These Are the World’s 25 Safest Cities

A photo of Tokyo's skyline.
A photo of Tokyo's skyline.
Torsakarin/iStock via Getty Images

When looking for a new place to visit or live abroad, there are many factors to consider. Nightlife, culture, and popularity are all important, but so are more practical matters—like safety. As AFAR reports, The Economist Intelligence Unit published its annual list [PDF] of the safest cities in the world after judging 60 cities across 57 metrics. Places from around the globe, including the U.S., make the cut, but Tokyo claims the top slot.

Japan's capital city earned a 92 on the EIU's 100-point scale. According to the study, it excels in areas like digital security, health security, infrastructure security, and personal security, ranking within the top five places in all four categories. Tokyo also topped the Safest Cities Index released by the EIU in 2017 and 2018.

Based on the list, East Asia is home to many of the safest places on Earth. Singapore comes in second place, followed by Osaka in Japan. Seoul, South Korea, also shows up, tied with Copenhagen, Denmark, for the eighth spot. A few additional European cities appear in the top 25, including Amsterdam in the Netherlands and Stockholm, Sweden, as well as some American locations, like Washington, D.C., Chicago, and San Francisco.

Before planning your next international trip, or move, check out the full list of the 25 safest cities in the world. And to see if you can afford to travel there, read up on which of the world's cities are most expensive.

  1. Tokyo, Japan

  1. Singapore

  1. Osaka, Japan

  1. Amsterdam, the Netherlands

  1. Sydney, Australia

  1. Toronto, Canada

  1. Washington, D.C.

  1. Copenhagen, Denmark

  1. Seoul, South Korea

  1. Melbourne, Australia

  1. Chicago, Illinois

  1. Stockholm, Sweden

  1. San Francisco, California

  1. London, England

  1. New York, New York

  1. Frankfurt, Germany

  1. Los Angeles, California

  1. Wellington, New Zealand

  1. Zurich, Switzerland

  1. Hong Kong

  1. Dallas, Texas

  1. Taipei, Taiwan

  1. Paris, France

  1. Brussels, Belgium

  1. Madrid, Spain

[h/t AFAR]

When Should You Book Your Thanksgiving and Christmas Flights? Right Now!

zoff-photo/iStock via Getty Images
zoff-photo/iStock via Getty Images

For many people, paying for distressingly expensive airline tickets is just part of life when it comes to traveling for the holidays. And, while you might think you’ll get the best deal by checking fluctuating prices obsessively from today until the day before Thanksgiving, you’re probably better off booking your flights right now.

“Once you get within three or four months, the chance of something cheap popping up for Christmas or New Year’s is not very likely,” Scott Keyes, the founder of Scott’s Cheap Flights, told Travel + Leisure. “Certainly don’t wait until the last week or two because prices are going to be way higher.”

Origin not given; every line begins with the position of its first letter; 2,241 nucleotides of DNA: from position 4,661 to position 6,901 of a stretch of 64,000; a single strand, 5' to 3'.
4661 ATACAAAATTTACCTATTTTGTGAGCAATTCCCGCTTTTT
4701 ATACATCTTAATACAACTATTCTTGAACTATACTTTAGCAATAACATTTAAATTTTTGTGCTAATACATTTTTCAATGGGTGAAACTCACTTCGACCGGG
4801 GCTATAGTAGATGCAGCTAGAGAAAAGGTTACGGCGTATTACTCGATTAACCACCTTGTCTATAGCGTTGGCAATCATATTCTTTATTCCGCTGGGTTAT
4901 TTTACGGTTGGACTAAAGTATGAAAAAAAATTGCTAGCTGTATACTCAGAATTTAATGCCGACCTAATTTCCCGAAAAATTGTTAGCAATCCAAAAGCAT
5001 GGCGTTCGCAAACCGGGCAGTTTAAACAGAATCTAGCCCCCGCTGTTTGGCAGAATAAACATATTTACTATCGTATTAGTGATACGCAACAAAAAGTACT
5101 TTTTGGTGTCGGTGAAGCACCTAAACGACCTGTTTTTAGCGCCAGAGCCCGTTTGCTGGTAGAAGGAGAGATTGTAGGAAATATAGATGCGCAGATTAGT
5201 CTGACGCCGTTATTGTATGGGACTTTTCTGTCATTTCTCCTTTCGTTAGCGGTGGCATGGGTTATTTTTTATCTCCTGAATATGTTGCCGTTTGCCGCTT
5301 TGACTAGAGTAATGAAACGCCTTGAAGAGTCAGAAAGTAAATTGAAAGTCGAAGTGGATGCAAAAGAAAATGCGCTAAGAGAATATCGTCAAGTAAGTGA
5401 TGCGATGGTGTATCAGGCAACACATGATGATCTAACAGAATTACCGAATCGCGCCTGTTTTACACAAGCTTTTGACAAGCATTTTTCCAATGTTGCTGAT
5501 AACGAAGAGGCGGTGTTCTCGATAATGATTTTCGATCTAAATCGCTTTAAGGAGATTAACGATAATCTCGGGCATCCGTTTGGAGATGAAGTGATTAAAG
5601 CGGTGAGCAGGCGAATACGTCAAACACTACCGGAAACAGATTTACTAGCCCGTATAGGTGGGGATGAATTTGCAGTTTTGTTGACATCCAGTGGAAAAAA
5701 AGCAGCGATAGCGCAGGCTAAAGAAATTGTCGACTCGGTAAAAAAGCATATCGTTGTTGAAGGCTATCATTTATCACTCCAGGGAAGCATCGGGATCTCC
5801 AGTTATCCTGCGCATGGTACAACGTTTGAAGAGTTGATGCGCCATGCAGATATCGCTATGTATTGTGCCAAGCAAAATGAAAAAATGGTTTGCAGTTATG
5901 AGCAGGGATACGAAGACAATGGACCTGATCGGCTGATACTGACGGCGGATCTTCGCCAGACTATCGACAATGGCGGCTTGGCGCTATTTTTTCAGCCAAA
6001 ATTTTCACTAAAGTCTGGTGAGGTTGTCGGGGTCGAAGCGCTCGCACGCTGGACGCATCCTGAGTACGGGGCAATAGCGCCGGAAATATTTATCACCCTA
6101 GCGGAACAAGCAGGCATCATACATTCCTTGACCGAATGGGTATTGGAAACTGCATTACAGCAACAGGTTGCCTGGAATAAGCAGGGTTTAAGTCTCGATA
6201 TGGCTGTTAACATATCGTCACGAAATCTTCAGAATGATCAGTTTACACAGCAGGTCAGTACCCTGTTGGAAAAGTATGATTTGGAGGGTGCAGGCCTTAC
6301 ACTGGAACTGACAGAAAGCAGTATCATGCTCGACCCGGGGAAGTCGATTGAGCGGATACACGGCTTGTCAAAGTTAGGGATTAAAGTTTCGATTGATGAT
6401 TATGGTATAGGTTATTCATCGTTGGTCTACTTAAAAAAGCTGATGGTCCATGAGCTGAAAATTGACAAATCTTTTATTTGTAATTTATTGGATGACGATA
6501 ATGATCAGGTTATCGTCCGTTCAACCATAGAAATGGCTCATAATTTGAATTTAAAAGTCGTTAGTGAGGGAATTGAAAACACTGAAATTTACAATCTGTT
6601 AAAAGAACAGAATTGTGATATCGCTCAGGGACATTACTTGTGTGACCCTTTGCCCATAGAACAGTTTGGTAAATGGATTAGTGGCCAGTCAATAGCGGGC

This is partially because airlines devise algorithms based on last year’s ticket sales and trends, and they know many travelers will fork over some serious cash rather than decide not to go home for the holidays—and there are always plenty of people who wait until the last minute to book their flights. In fact, so you know for next year, the absolute best time to book holiday travel is actually during the summer.

Scott Mayerowitz, the executive editorial director of The Points Guy, admits that it is possible to save a little money if you’re extremely diligent about following flight prices leading up to the holidays, but he thinks your mental health is worth much more than the pittance you might (or might not) save. “The heartache and headache of constantly searching for the best airfare can drive you insane,” he told Travel + Leisure. “Your time and sanity [are] worth something.”

If you’re not willing to throw in the towel just yet, you could always track the prices for a little while, and give yourself a hard deadline for booking your flights in a few weeks. Mayerowitz says buying your seats at least six weeks in advance—or earlier—is a good rule of thumb for holiday travel. That still leaves you several weeks to periodically scroll through flight listings and get a feel for what seems like a reasonable price.

To minimize your travel anxiety even further, try to fly one one of these dates, and check out eight other tips for a stress-free holiday trip.

[h/t Travel + Leisure]

Welcome to Cool, California. Population: 2520

Alan Levine, Flickr // CC BY 2.0
Alan Levine, Flickr // CC BY 2.0

It’s not hard to find U.S. towns with some pretty weird (and sometimes depressing) names, so we shouldn't be surprised that people have the option of settling in the tiny town of Cool, California.

Initially named Cave Valley, due to the limestone formations nearby, the town popped up around 1849 during the California Gold Rush. The population eventually grew to 4100 people.

It's unclear when the town went from Cave Valley to being Cool. One legend suggests that a beatnik named Todd Hausman bequeathed the name after passing through in the 1950s, but the veracity of that story is doubtful since the Cool Post Office was founded as early as 1885. According to Condé Nast Traveler, records show that a reverend named Peter Y. Cool came out to pan gold and settled in the town in 1850, possibly serving as the source of the change.

Whatever the origin of its name, the town of Cool has ample branding opportunities. There’s the Cool Grocery Store and the Cool Beerwerks brewery and restaurant, which specializes in Hawaiian-Japanese fusion cuisine. Cool has held the Way Too Cool 50K Endurance Run every year since 1990.

[h/t Condé Nast Traveler]

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